Assessing the accuracy of the WISC-IV seven-subtest short form and the child and adolescent intellectual disability screening questionnaire in identifying intellectual disability in children

Karen McKenzie, Aja Louise Murray, Kara Murray, George Murray

Research output: Contribution to journalArticlepeer-review

12 Citations (Scopus)
3 Downloads (Pure)

Abstract

Little research has been conducted into the accuracy of abbreviated assessments in identifying children and young people with an intellectual disability (ID). The present study compared two such methods in a clinical population of individuals with (n = 106) and without (n = 170) ID: a 7-subtest short form of the Wechsler Adult Intelligence Scales for Children--fourth edition (WISC-IV) proposed by Crawford and colleagues and the Child and Adolescent Intellectual Disability Screening Questionnaire (CAIDS-Q). Both the CAIDS-Q and the WISC-IV short form had high and comparable levels of predicting group classification (88% and 91% correct classification, respectively). Both methods would appear to offer clinicians and researchers an efficient and accurate means of identifying those who are likely to have ID. The WISC-IV short form was slightly more accurate, but the CAIDS-Q may offer the advantages of being shorter to administer and having no requirement for the user to have a particular qualification or training.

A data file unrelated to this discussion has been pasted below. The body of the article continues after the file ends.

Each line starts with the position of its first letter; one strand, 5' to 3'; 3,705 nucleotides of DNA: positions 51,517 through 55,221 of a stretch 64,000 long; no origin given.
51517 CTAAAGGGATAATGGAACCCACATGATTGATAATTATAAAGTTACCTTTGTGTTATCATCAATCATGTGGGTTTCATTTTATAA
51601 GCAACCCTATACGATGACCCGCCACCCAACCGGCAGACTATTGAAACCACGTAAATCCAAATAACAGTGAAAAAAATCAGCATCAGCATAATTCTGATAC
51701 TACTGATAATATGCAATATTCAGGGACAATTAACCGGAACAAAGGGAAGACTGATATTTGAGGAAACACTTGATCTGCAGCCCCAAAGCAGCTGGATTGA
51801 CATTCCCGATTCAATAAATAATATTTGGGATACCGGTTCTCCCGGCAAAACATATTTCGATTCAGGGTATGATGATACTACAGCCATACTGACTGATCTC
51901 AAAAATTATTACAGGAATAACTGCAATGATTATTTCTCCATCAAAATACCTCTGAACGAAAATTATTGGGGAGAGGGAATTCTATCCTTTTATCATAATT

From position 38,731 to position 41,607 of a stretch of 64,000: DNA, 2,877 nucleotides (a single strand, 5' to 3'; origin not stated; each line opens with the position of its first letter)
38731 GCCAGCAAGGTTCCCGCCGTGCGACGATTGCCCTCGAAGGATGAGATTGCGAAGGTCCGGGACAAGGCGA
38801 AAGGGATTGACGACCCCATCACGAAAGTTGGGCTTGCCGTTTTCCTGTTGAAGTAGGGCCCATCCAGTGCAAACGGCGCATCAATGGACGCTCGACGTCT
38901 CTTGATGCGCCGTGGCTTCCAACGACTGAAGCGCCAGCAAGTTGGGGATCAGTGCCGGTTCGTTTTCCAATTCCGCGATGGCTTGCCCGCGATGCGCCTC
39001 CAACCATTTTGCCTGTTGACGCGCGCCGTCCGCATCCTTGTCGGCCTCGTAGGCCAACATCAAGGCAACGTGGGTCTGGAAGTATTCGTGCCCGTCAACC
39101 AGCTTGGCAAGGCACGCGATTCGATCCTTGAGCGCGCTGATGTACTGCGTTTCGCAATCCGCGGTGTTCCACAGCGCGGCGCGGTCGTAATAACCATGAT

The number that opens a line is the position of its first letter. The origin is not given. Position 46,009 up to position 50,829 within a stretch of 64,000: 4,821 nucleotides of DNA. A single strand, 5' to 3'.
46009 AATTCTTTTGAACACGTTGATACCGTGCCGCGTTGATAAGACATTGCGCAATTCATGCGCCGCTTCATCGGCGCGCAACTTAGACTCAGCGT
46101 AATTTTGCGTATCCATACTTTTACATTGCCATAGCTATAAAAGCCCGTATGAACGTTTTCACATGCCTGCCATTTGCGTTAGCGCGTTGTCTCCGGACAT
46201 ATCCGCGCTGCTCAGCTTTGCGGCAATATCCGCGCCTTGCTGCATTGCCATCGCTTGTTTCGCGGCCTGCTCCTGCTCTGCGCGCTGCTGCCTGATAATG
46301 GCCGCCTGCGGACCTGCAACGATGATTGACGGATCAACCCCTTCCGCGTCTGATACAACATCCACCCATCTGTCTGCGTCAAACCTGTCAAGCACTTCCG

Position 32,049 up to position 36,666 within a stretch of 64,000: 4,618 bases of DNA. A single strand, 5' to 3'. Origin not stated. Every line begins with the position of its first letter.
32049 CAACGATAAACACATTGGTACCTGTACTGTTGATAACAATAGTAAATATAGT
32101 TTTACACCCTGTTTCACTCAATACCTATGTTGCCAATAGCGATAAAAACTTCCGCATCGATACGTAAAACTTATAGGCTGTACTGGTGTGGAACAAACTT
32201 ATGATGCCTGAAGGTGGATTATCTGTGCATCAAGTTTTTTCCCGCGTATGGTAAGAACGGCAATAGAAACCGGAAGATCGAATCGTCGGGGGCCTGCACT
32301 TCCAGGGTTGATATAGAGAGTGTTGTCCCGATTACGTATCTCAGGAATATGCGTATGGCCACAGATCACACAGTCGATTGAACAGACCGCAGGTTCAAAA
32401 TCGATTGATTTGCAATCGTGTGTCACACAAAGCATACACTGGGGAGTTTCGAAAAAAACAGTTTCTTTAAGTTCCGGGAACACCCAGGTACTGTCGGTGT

Original languageEnglish
Pages (from-to)372-377
JournalChild Neuropsychology
Volume20
Issue number3
DOIs
Publication statusPublished - 1 May 2014

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